In any sport, the mental parameter may turn the scale. It is decisive, and the examples are many: a basketball player who has to score three crucial points about a second before the end of a cup final. A football player whose penalty kick will determine a championship or a cup final. Swimmer, sprinter, gymnast, and the like. In all these examples there is a tremendous mental load on the competitor. Some would argue that in martial arts there is further danger of injury. In my humble opinion, a skilled professional athlete is not "afraid" of the danger of injury in the during the activity. Moreover, the danger of actual injury is the danger of death involving a soldier on the battlefield. This danger is fundamentally different from the experience in the sports arena. Contemporary sports fighting does indeed bring to the competition, and some will claim that also to the spectators, a simulation of a battlefield and with-it high adrenaline levels. I do, however, make a clear distinction between these two environments.

I will emphasize that in the battlefield environment I use the term "enemy", while in civil self-defense I prefer to use the term "attacker" or “aggressor”, while in the competitive environment I use the term "opponent" or “competitor”. In classical karate we call to the practitioner in front of us (or with us) "partner". The meaning of the bow before and after practice or Kumite is “Please take care of me and I will take care of you”. “Learn from me and I will learn from you” “Practice me and I will practice you". The practice may be at very high intensities, and as the intensity increases, the risk increases accordingly, so precisely in these cases great vigilance, responsibility and mutual consideration are required.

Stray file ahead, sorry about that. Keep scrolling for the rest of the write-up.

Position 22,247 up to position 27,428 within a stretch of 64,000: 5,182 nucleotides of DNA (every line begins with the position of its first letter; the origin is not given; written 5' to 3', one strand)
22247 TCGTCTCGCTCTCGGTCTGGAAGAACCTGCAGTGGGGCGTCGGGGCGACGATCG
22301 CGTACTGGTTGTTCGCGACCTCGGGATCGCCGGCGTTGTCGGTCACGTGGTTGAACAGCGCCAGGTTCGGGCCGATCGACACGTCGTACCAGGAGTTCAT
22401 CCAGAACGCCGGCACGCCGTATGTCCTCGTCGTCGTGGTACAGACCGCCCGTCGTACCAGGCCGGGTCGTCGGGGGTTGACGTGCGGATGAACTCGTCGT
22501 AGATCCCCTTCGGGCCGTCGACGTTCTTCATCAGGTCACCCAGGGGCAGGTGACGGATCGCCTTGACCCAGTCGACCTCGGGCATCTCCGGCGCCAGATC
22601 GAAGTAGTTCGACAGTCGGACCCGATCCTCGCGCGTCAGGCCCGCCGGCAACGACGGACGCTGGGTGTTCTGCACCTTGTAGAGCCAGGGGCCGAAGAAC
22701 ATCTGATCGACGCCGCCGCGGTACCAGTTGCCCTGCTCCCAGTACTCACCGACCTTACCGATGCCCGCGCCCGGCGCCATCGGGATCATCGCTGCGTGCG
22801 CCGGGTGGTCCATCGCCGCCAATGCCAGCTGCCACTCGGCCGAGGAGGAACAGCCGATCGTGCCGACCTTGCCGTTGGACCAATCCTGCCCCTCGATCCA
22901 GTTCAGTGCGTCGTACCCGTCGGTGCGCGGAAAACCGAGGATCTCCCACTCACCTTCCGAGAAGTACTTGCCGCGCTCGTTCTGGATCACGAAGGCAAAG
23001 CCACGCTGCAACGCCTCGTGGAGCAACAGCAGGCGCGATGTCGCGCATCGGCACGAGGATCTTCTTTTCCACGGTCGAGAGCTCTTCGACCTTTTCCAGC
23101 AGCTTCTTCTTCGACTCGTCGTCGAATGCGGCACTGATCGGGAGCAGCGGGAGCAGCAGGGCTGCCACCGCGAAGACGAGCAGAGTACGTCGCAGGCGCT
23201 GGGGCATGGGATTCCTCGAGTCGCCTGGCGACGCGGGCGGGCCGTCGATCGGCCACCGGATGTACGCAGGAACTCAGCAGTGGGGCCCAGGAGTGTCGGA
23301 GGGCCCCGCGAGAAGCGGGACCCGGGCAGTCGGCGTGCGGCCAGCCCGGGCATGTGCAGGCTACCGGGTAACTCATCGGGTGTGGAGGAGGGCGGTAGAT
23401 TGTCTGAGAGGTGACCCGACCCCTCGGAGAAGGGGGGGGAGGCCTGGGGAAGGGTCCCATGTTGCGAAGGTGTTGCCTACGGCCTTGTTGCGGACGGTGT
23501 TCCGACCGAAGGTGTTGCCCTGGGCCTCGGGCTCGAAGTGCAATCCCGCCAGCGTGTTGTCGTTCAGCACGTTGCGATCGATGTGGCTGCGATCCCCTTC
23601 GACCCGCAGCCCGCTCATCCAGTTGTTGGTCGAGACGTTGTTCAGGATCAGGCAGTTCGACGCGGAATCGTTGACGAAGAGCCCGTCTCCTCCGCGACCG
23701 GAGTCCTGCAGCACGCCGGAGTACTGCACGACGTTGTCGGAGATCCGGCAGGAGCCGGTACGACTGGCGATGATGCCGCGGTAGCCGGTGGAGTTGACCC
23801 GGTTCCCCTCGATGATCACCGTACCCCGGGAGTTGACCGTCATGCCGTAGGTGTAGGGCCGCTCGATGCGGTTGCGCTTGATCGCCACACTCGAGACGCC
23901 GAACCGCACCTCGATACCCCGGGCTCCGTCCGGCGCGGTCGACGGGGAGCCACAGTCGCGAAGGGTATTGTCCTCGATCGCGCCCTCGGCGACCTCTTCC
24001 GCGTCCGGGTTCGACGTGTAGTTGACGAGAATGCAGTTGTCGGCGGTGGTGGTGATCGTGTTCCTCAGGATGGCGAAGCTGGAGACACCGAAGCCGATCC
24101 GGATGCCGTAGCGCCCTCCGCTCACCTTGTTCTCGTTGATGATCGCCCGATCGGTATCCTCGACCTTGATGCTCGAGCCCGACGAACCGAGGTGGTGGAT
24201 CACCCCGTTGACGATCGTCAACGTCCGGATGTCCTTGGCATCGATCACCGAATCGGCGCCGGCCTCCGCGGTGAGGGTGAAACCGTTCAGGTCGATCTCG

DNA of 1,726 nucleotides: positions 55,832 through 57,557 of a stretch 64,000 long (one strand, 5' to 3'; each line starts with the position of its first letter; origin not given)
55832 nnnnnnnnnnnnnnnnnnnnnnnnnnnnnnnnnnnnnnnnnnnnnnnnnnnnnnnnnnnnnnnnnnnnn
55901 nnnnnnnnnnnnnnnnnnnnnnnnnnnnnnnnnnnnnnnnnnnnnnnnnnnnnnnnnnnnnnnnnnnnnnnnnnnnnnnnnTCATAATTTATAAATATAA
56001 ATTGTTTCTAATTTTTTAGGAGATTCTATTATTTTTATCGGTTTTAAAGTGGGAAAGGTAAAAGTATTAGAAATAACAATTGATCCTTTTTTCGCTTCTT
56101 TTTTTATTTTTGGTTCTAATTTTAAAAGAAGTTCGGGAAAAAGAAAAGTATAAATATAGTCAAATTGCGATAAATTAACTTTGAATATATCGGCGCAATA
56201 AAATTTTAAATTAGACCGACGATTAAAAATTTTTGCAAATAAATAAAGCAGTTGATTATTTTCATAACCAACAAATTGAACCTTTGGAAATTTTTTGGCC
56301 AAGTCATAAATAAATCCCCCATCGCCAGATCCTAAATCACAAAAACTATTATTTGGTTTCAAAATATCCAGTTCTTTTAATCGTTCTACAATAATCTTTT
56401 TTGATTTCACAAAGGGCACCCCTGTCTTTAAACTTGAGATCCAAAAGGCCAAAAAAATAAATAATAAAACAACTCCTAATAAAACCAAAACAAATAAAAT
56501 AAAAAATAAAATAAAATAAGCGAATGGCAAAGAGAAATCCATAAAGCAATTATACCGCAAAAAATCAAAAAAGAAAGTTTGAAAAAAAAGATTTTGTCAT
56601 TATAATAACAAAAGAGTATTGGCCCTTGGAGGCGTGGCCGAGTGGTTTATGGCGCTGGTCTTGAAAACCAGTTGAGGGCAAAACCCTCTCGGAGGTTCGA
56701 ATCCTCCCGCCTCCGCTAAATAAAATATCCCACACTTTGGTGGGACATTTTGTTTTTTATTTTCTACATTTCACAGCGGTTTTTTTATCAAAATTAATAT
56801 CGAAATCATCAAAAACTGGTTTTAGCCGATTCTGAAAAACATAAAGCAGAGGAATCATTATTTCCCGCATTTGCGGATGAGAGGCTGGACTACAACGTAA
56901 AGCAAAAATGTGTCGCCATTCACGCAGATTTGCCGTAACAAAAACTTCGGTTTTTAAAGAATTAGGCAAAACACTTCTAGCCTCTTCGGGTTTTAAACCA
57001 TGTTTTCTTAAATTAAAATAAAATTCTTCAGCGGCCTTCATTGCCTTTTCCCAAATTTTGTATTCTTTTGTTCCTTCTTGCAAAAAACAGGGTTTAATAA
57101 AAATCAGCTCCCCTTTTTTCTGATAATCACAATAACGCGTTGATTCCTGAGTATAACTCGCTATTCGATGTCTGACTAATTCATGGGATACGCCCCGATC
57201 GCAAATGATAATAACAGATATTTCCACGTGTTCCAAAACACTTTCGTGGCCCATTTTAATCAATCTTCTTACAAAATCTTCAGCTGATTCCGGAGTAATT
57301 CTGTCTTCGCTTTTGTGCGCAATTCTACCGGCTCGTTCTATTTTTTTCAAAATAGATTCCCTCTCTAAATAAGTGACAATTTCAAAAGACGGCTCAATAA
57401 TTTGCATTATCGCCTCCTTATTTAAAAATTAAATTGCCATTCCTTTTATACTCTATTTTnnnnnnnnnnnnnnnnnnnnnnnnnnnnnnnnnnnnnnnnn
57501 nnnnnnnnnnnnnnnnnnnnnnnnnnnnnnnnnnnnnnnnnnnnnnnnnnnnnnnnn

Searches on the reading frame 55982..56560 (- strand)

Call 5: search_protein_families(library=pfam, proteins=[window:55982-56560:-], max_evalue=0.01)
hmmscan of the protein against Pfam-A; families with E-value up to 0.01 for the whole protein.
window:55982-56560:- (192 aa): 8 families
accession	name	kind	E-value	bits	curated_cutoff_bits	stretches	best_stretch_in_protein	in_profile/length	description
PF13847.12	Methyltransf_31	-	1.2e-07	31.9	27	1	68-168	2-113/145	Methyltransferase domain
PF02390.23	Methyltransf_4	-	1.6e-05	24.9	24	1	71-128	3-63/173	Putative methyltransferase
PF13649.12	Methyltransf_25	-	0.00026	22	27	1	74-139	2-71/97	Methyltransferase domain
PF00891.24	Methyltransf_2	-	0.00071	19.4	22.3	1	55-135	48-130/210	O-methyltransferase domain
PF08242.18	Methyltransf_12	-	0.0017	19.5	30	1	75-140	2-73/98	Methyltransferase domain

Self Defence

Let’s proceed from the main division to the subdivisions:
I make a clear distinction between the term "Combat Fighting" and the term "Battle Arena Sparing".
The first subgroup is fighting in real conditions such as combat in a military environment or security in national or formal service frameworks such as personal security: diplomats, sensitive places and events.
A second subgroup is security in a civilian environment such as security of shopping centers, discos, and various events.
A third subgroup is self-defence on a personal level.
These subgroups consist of a number of parameters.
• The type of threat. Is it in a life-threatening situation such as an assault on a nationalist background with knife, or an attempted to rape, or is it in school environment, or while hang out. Some of these cases are not “life-threatening”, however it may quickly escalate into life-threatening situation.
• Modus operandi. The threat to a man is usually different in nature from the threat to a woman. This is reflected in the way the attacker will act.
• The intent of the attacker. For example, beating, robbing, or murdering.
• The balance of power between the attacker and the assailant is also essential. In the sports arena there is a distinction between men and women divided into categories by weight.